Every January 1st, the new year encourages people to make resolutions, hoping to spark a positive change for the upcoming year. But, for many people, these resolutions are the same as millions of others, leading them to become almost a cliche: lose weight, save money, travel more, give up bad habits. The problem with these resolutions is that they are vague, ambitious, and simply unrealistic, resulting in only 7% of people keeping them.
Have you ever noticed that you feel more tired, detached, and unlike yourself as soon as fall and winter come around? And then spring rolls around, and you start to feel more joyful and energetic. You’re not alone. Many people experience changes in disposition as the days get shorter, colder, and darker. For some, though, these feelings take over and interrupt their lives.
The holidays are a wonderful time of year: festive parties, baked goods, the spirit of giving, and quality time with the people we love the most. However, these fun holiday staples can be overshadowed by feelings of grief, sadness, and loneliness for those who have lost a loved one.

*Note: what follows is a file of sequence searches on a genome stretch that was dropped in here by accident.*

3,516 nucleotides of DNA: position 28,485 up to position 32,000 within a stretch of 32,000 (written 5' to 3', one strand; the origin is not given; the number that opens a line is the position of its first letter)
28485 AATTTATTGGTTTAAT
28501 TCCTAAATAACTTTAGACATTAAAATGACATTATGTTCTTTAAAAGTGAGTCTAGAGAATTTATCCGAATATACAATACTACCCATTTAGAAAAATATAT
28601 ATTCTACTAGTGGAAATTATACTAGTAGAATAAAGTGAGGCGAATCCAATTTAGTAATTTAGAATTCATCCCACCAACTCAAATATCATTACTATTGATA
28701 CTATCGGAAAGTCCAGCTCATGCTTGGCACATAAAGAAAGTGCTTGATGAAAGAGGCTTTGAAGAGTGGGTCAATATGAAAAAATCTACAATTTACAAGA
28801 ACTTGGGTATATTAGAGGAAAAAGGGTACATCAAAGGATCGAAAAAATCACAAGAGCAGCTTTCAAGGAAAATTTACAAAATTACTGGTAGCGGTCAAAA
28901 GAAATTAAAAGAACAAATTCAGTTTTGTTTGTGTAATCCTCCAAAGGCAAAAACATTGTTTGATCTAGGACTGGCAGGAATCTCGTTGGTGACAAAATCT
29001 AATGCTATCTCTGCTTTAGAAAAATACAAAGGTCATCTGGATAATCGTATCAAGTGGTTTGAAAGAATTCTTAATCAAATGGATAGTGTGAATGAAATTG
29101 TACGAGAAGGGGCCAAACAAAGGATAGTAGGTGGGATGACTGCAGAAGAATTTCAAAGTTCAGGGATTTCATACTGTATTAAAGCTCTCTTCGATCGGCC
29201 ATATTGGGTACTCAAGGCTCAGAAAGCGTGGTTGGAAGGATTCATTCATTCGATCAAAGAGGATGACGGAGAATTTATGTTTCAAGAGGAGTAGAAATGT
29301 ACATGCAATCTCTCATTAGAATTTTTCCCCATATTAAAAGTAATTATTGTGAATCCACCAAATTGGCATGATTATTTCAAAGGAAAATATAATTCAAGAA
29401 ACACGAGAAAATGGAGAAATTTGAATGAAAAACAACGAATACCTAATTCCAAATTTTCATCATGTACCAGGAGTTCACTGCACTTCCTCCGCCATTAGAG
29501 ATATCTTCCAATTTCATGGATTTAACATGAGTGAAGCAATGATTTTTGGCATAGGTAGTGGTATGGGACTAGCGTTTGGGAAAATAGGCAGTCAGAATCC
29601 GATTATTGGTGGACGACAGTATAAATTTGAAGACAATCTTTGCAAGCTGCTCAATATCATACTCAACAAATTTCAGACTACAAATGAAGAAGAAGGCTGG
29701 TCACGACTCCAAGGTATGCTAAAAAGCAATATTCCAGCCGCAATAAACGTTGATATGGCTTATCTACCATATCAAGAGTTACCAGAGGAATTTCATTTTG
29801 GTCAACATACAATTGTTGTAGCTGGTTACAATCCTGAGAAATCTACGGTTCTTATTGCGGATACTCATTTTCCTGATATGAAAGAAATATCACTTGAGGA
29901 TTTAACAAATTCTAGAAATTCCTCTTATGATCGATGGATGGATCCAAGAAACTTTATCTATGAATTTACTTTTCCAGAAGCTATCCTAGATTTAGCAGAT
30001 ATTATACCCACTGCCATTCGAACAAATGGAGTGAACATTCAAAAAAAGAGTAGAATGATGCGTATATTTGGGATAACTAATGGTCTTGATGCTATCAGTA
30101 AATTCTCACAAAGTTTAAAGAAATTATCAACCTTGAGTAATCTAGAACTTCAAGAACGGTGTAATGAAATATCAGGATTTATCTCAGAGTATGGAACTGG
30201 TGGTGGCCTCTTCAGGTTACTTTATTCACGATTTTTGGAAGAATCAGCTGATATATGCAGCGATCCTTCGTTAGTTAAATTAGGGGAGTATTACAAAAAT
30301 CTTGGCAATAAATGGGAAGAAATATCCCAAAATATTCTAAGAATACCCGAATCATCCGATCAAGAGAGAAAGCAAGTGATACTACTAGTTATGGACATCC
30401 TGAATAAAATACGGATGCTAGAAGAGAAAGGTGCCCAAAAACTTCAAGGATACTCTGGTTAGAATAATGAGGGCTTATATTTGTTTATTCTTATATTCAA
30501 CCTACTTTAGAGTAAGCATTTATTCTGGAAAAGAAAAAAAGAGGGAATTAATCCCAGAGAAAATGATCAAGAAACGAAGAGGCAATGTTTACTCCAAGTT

It can be challenging to find the perfect gift for someone you love. What do you get for someone who has everything, or for someone who wants nothing? Or, in the case of your older parents, what do you get for someone who has received a lifetime of gifts, or may have a different idea of what a “good” gift is?
If your parent or loved one resides in another city or state, it may be difficult to feel connected to them if you are unable to see each other regularly. The holidays can be especially tough if you cannot spend them together. Though not much can compete with the gift of one’s company, there are gifts for seniors that can help connect the family and bridge the distance.
Spring has sprung! Encourage mom or dad to shed their winter coat and grab some fresh air. Fortunately, the beautiful state of Georgia offers plenty of spring-like activities to do.